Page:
Race Posts

Australia May 07Results
LanzaroteMay 20Results
Brasil May 27Seedings
Cairns June 11Entry List
Boulder June 11Seedings
Austria Jul 2Entry List

Click on the race name to get to the post with the latest details about the race. Read more about the types of posts and the data in them here.

Last changes:

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TriTrivia for IM Brasil

Here are a few “fun questions” about the top female and male contenders for IM Brasil. Can you guess which athletes I’m referring to? (If you need some help, the full Pro startlist can be found here.)

  1. He/she finished second at IM South Africa with a wire in the arm as a pin for a broken elbow.
  2. He/she dropped the Kona GPS tracker in a porta-loo.
  3. He/she strained a muscle on the bike portion of IM Austria, but still ran a marathon PR.
  4. He/she had a Kona meltdown of PNF proportions .. running in 8th place at 37k, eventually finishing 21st.
  5. He/she started Kona with what turned out to be a broken fibula – a DNF probably prevented more severe damage.
  6. He/she tore a ligament in the hand, requiring a three week break from swimming and missing some early 2017 races.
  7. After Kona last year, he/she added a new member to the family .. a cute puppy.

If you need some hints, check out my previews for the male and female races – the athletes with the pictures are the ones that I’m looking for. You can post your answers in the comments!

I will post the “solutions” in time before the race.

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Ironman Austria 2017 (July 2nd) – Entry List

Update May 26th: Based on the updated start list I have added Corinne Abraham, Kelly Fillnow, Camilla Lindholm, Kamila Polak on the female side and Tim Brydenbach, Nicholas Chase, Gergely Nagy, David Plese, Mike Schifferle and Cyril Viennot on the male side.

Male Race Participants

Jan Frodeno has also been announced as one of the athletes racing in Klagenfurt, however he is currently missing from the entry list.

Name Nation KPR points KPR races
Ivan Rana ESP 3710 1+2 (3445/45)
David Plese SLO 3695 3+1 (880/785)
Ruedi Wild SUI 3310 1+2 (340/540)
Cyril Viennot FRA 2420 2+1
Tim Brydenbach BEL 1770 2+0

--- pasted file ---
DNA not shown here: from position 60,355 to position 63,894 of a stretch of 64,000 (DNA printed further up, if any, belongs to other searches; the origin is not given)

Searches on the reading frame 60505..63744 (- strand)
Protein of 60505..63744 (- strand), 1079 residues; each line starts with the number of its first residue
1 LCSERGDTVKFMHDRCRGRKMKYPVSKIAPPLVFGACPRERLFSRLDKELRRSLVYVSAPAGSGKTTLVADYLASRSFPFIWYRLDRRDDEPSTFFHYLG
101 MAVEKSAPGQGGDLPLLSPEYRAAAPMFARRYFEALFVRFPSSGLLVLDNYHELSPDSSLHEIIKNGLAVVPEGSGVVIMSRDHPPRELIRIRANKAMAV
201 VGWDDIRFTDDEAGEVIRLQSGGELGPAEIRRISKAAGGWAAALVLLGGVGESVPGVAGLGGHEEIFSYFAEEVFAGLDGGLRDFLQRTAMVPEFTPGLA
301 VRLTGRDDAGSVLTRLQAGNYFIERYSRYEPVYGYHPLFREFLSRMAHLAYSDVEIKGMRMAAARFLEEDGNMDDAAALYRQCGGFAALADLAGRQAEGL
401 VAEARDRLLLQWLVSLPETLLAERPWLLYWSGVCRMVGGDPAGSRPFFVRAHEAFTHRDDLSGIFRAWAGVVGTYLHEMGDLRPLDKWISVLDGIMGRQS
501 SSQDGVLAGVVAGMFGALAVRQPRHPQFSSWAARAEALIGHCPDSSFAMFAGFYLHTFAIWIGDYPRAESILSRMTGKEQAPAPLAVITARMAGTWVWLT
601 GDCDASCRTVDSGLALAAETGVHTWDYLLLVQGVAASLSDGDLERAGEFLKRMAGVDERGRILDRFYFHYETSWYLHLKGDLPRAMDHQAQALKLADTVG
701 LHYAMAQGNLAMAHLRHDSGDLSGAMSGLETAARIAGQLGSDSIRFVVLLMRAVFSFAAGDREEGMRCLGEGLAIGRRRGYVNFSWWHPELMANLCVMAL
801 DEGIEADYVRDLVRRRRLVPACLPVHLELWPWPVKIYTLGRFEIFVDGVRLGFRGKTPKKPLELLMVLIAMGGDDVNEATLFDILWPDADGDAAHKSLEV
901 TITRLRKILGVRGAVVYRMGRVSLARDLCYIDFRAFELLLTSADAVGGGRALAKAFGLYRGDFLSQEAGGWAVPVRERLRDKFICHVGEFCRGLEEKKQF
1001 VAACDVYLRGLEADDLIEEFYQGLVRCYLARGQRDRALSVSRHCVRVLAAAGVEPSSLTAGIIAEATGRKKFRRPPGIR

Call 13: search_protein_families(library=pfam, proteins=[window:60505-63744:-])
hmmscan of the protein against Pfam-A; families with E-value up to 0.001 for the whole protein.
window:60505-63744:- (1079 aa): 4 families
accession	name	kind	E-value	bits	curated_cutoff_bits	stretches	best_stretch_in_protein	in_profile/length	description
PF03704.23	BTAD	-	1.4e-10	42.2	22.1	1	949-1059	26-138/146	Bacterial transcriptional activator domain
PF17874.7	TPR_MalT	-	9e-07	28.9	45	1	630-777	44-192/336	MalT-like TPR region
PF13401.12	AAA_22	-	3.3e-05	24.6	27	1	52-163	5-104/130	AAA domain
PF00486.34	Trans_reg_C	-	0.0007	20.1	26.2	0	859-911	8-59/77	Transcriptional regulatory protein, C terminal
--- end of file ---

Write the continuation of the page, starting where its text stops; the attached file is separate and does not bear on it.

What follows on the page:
Antony Costes FRA 1170 2+2 (20/500)
Trevor Delsaut FRA 1161 2+2 (170/1)
Daniel Niederreiter AUT 960 1+0
Matt Burton AUS 640 0+2 (0/240)
Stefan Schmid GER 580 1+1
Mike Schifferle SUI 545 3+0 (20/0)
Christian Birngruber AUT 220 0+1
Markus Liebelt GER 195 0+2 (0/15)
Freddy Lampret ZAF 65 1+2 (25/5)
Lluis Vila aguilar ESP 65 0+1
Valentin Zasypkin RUS 45 1+1
Vinicius Canhedo BRA 35 0+1
Robin Schneider GER 30 0+1
Josef Svoboda CZE 15 1+0
Ivan Jezko SVK 12 1+1
Nicholas Chase USA 11 0+2 (0/1)
Sebastian Pedraza ITA 7 1+1
Lukas Polan CZE 6 0+2 (0/1)
Simon Brierley SEY 5 0+1
Michal Bucek SVK 5 0+1
Thomas Meusburger AUT 5 0+1
Gergely Nagy HUN 1 1+0
Michael Van Cleven BEL 0 0+0
Rob Bobbaers BEL
Paul Reitmayr AUT

Female Race Participants

Name Nation KPR points KPR races
Michelle Vesterby DEN 6725 2+0
Corinne Abraham GBR 2675 2+1
Kelly Fillnow USA 2170 3+1 (305/180)
Alexandra Tondeur BEL 2140 2+1
Bianca Steurer AUT 685 1+1
Kamila Polak AUT 320 0+2 (0/140)
Eva Wutti AUT 220 0+1
Rahel Bellinga NED 125 1+1
Annabel Diawuoh GER 120 1+0
Olga Kowalska POL 115 0+1
Franziska Bossow GER
Camilla Lindholm SWE
Julia Montgomery SWE
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Ironman Boulder 2017 (June 11th) – Seedings

IMBoulder

Previous Winners

After the initial race of 2014, IM Boulder was no longer a Pro race. The race continued as an agegroup-only race in 2015 and 2016. This year a Pro division is added back again.

Year Male Winner Time Female Winner Time
2014 Justin Daerr (USA) 08:20:26 Danielle Mack (USA) 09:19:54

TOP 3 from Last Race

Male Race Results

Rank Name Nation Swim Bike Run Time
1 Justin Daerr USA 00:53:21 04:24:54 02:56:41 08:20:26
2 Richie Cunningham AUS 00:50:28 04:24:47 03:09:56 08:30:38
3 Scott Defilippis USA 00:57:27 04:47:48 03:02:48 08:54:19

Female Race Results

Rank Name Nation Swim Bike Run Time
1 Danielle Mack USA 01:03:53 04:52:56 03:16:42 09:19:54
2 Laura Bennett USA 00:54:02 04:59:29 03:44:31 09:43:59
3 Christine Hammond USA 00:55:38 05:09:33 03:41:44 09:53:04

Course Records

Leg Gender Record Athlete Date
Total overall 08:20:26 Justin Daerr 2014-08-03
Swim overall 00:50:28 Richie Cunningham 2014-08-03
Bike overall 04:24:47 Richie Cunningham 2014-08-03
Run overall 02:56:41 Justin Daerr 2014-08-03
Total female 09:19:54 Danielle Mack 2014-08-03
Swim female 00:54:02 Laura Bennett 2014-08-03
Bike female 04:52:56 Danielle Mack 2014-08-03
Run female 03:16:42 Danielle Mack 2014-08-03

Course Rating

The Course Rating for IM Boulder is – 01:54.

Race Adjustments for IM Boulder

Year Adjustment Swim Adj. Bike Adj. Run Adj. # of Finishers Rating Swim Rating Bike Rating Run Rating
2014 -01:54 -00:35 17:17 -08:46 13 of 16 -01:54 -00:35 17:17 -08:46

KPR points and Prize Money

IM Boulder is a P-2000 race. It has a total prize purse of 80.000 US$.

Male Race Participants

The strength of the field is 10% of a typical Kona field.